Do you know what your unit's rationale is for heparinizing fluids in your UVC but not your UAC? We've used hep in both as well as any peripheral art line. There's a noticable decrease in circulation problems since we started doing this 10 years or so ago. Just wondering. Sparky
  8. sparkyRN

    What things are permissable to infuse per UAC's?

    Any maintenance IVF except lipids--PA(hyperal),dex/water,ns. No pressors, bicarb, prostaglandins or blood products.
  9. sparkyRN

    Little curious abt NICU levels!

    In a nutshell... Level III is the ICU. These are the most acutely ill term and preterm babies. All intubated and CPAP babies, those that are septic, symptomatic heart babies and a host of other issues. A Level III has attending staff (neonatologists and NNPs) available 24/7 for DR resus and unit needs. Level II is a step-down or intermediate care nursery. Babies are either admitted there post delivery or they transition there from the NICU. It is for babies who need to be monitored for various problems due to maternal history. They are generally more stable than an ICU baby. They may need IV therapy/antibiotics; may be on O2 though not in acute resp distress. Also, the feeder/growers hang out there. Level I is well-baby nursery, normal newborn; usually it is part of a mother-baby unit and the nurses are often (not always) cross trained to care for the mothers too. There is also Level IV designation used in some parts of the country. It may refer to a regional referral center or one that does surgeries or ECMO. Someone smarter than me may be able to give exact info on what a Level IV is.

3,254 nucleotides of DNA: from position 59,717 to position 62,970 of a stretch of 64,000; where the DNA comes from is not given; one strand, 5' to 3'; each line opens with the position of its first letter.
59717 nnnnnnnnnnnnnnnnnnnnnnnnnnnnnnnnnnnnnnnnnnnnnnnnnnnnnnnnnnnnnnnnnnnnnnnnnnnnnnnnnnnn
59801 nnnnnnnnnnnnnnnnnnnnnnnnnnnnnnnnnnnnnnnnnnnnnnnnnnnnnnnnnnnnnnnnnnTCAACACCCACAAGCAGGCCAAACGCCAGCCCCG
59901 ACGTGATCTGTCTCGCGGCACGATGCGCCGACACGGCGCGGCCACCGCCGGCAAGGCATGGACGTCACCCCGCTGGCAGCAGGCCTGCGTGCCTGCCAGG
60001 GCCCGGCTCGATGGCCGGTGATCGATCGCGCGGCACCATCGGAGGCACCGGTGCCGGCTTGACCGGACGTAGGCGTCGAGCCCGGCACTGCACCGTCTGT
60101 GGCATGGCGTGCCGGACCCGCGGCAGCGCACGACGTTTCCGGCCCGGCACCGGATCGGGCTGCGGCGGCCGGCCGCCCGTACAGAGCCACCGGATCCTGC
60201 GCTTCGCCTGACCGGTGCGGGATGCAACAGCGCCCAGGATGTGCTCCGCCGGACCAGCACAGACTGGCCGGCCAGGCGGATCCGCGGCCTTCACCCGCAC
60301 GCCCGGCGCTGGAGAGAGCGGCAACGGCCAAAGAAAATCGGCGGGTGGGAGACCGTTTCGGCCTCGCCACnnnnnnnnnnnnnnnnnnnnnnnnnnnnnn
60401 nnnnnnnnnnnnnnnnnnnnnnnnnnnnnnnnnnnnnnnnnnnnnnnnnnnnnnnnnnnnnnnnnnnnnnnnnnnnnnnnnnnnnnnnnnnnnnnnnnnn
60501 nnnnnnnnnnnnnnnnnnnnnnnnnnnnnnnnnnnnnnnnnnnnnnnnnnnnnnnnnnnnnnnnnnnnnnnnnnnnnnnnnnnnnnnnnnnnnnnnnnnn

10. sparkyRN

    Just got accepted in MSN program!

    Congrats to you!!! :balloons: Is that TX or TN? Sparky
  11. sparkyRN

    staffing ratios

    That's the standard that most hospitals try to maintain. IMO those that are tightly regulated, such as California and unionized hospitals, as well as most top-tier hospitals seem to have consistent ratios. Other hospitals aim for the same ratios, but often fall short for numerous reasons, and have to "make do" with the staff on hand.
  12. sparkyRN

    U of Southern Indianna?

    Fergus, I'm applying to the University of Wyoming's Nurse Educator program for Fall 2006. It is entirely online, can be done on a 2,3, or 4 year tract with, I believe, 6 years to finish. It is accredited. The best part is that it has been the least expensive option I have seen. For this year it is $195/credit hour which includes $40/credit hour delivery fee--I'm assuming this fee is to cover the access costs. (I received this info directly from the school; it has not been updated on their website.) It would actually be feasible to pay-as-you-go. They do require the GRE and a thesis or non-thesis project that is defended by teleconference. You can get more infromation at http://www.uwyo.edu/nursing --you kind of have to hunt around for the online information, but it is there. Let me know what you think. Sparky